ACS Synth Biol. 2021 Mar 10. doi: 10.1021/acssynbio.0c00601. Online ahead of print.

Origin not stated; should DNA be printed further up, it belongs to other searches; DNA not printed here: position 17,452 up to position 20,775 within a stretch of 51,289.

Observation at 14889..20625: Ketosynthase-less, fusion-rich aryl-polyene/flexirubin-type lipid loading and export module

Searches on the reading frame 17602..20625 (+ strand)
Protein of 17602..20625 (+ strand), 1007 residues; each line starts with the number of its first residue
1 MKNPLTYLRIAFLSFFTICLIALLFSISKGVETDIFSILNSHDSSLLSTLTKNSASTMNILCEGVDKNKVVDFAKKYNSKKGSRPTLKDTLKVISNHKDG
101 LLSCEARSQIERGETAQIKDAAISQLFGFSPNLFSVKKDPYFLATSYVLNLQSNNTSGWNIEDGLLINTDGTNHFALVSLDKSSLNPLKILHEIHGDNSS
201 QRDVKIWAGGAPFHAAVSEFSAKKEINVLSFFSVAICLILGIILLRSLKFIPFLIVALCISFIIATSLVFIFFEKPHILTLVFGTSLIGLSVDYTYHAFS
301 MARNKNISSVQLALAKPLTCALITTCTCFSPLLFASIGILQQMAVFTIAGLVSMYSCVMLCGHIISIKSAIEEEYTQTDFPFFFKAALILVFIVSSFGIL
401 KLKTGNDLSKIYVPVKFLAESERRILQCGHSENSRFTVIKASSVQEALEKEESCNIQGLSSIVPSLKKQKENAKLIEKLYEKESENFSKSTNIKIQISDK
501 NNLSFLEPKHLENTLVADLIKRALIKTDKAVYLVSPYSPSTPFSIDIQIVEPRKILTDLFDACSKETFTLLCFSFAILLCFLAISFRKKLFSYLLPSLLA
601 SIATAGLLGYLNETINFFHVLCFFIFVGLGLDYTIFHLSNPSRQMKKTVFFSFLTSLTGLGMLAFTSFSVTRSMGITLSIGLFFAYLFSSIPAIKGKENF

The lanthipeptide mersacidin is a ribosomally synthesized and post-translationally modified peptide (RiPP) produced by Bacillus amyloliquefaciens. It has antimicrobial activity against a range of Gram-positive bacteria, including methicillin-resistant Staphylococcus aureus, giving it potential therapeutic relevance. The structure and bioactivity of mersacidin are derived from a unique combination of lanthionine ring structures, which makes mersacidin also interesting from a lantibiotic-engineering point of view. Until now, mersacidin and its derivatives have exclusively been produced in Bacillus strains and purified from the supernatant in their bioactive form. However, to fully exploit its potential in lanthipeptide-engineering, mersacidin would have to be expressed in a standardized expression system and obtained in its inactive prepeptide form. In such a system, the mersacidin biosynthetic enzymes could be employed to create novel peptides, enhanced by the recent advancements in RiPP engineering, while the leader peptide prevents activity against the expression host. This system would however need a means of postpurification in vitro leader processing to activate the obtained precursor peptides. While mersacidin's native leader processing mechanism has not been confirmed, the bifunctional transporter MrsT and extracellular Bacillus proteases have been suggested to be responsible. Here, a modular system is presented for the heterologous expression of mersacidin in Escherichia coli, which was successfully used to produce and purify inactive premersacidin. The purified product was used to determine the cleavage site of MrsT. Additionally, it was concluded from antimicrobial activity tests that in a second processing step mersacidin is activated by specific extracellular proteases from Bacillus amyloliquefaciens.